Tuesday, April 01, 2008

april fools.

contested facts often lie at the heart of moral injuries. from the outset, apologies stand a better chance of bearing significant meaning if the offender and the offended share an understanding of the facts relevant to the transgression at issue. although our interpretations of events may evolve over our lifetimes, much of our understanding of our selves and our world results from piecing together ambiguous fragments of information into a moral narrative. not only do we want to understand what happened after a confusing or traumatic event, but we also want the offender to share our understanding.

nick smith
[i was wrong: the meaning of moral apologies]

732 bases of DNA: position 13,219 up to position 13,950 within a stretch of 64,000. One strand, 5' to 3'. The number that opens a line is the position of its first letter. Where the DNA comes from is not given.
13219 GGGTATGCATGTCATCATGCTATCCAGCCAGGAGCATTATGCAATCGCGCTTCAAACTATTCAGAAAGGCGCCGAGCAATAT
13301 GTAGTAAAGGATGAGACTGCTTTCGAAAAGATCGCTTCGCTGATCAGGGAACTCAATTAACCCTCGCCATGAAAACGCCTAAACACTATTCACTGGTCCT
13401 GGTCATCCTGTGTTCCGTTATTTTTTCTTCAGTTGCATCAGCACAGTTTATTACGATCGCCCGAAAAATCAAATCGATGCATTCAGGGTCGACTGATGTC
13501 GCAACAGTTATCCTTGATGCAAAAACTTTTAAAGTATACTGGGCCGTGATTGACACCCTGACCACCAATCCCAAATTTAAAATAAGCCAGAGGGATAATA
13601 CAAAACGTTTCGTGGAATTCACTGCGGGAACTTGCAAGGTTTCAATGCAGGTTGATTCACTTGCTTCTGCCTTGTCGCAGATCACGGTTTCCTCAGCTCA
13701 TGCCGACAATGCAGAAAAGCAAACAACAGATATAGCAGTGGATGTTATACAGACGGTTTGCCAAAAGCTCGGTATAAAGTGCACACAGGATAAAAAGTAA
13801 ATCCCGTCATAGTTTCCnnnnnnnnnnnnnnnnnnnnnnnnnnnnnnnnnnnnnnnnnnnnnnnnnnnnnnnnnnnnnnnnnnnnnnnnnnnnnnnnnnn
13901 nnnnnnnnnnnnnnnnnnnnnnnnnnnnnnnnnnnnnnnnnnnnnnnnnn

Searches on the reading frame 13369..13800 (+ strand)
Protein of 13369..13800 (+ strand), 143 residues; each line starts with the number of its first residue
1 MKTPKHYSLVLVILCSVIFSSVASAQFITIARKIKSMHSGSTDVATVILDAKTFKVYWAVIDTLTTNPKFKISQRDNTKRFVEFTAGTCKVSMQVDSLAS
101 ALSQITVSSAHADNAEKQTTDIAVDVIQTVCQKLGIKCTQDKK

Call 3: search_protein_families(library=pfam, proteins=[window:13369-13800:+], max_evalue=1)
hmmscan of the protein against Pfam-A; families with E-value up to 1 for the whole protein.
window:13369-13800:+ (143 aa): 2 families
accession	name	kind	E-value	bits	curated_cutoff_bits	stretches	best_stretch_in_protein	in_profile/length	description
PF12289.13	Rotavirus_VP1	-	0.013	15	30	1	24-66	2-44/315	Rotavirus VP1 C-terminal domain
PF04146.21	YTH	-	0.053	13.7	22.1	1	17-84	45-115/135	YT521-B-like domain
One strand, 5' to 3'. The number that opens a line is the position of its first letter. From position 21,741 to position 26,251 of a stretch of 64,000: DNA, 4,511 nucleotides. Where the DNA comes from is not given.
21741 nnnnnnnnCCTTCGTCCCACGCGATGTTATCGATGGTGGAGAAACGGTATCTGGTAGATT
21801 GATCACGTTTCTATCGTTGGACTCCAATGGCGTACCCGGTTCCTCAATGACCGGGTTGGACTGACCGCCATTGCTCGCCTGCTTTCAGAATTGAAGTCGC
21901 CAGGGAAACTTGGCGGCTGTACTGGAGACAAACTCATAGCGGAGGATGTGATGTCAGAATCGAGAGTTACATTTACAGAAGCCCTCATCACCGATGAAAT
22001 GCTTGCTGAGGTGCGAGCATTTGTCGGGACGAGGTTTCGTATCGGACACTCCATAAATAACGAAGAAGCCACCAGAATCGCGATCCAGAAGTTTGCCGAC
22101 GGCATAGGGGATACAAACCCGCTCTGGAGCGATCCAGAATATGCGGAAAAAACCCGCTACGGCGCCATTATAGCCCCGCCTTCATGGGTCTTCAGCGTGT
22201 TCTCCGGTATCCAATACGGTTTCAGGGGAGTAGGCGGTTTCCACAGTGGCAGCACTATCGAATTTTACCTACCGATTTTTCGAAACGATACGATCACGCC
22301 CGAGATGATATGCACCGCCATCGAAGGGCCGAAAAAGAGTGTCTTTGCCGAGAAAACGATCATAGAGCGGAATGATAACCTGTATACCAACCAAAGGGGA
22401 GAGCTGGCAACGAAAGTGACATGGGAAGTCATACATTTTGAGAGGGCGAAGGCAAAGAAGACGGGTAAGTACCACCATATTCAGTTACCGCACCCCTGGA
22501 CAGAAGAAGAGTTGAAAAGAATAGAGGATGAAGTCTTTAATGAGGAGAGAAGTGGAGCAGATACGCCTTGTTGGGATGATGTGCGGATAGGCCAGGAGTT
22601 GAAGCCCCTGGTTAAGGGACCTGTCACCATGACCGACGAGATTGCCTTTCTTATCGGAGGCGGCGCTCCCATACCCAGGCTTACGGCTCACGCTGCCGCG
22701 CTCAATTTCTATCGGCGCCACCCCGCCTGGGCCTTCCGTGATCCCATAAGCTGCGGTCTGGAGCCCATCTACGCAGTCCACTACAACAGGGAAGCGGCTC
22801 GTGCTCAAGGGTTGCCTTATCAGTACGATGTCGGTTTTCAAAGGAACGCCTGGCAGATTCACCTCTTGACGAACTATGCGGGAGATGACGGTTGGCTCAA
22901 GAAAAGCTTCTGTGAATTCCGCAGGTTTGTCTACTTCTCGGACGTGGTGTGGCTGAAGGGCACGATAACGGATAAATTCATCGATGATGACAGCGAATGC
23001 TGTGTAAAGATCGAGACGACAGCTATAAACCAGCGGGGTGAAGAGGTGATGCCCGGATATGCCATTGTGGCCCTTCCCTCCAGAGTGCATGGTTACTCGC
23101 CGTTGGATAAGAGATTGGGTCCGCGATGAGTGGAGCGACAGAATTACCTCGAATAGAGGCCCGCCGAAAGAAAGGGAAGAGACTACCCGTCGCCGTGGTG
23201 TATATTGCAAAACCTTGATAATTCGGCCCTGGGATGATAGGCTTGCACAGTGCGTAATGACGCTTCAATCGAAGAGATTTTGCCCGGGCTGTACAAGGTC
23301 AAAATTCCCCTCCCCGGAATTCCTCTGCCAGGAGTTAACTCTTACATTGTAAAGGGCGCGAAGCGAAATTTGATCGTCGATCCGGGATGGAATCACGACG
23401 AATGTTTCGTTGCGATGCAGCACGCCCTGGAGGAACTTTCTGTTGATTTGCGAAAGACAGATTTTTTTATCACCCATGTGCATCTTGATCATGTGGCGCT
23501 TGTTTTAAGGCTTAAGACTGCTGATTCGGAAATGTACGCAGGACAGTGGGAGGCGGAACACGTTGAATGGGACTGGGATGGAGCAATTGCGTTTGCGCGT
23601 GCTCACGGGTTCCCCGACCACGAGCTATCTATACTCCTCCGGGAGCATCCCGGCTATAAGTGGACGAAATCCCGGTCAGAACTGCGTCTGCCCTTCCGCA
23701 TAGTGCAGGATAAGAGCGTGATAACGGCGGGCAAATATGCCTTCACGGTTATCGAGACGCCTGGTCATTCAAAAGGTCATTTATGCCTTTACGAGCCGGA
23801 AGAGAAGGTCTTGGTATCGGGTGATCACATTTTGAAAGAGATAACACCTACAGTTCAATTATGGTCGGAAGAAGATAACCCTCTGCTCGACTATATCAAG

a lot of traumatic events are two-way traumatic. she feels hurt, and so does she. you feel wronged, and so do i. we stay busy telling ourselves the story of what happened, rehearsing our own monologues. i wish we tended to rehearse each other's, instead. wouldn't it be a miracle? you could tell yourself her story instead-- her story from her perspective, and then (fairly, unguardedly) from yours-- and she could tell herself your story, too, like you might tell it, and then like she (this new, better version) herself might. and you could both feel just what you've inflicted as if you had inflicted it immediately on your own self. if i could tell your story, instead, and you could tell mine, it might be energy better spent. defensiveness is the worst sort of laziness this side of passive-aggression-- don't do it, and don't stand for it, and don't wait on someone else to give in first. don't get trapped in the moment. take a deep breath and do a perfect handspring right out of yourself, right in to yourself.


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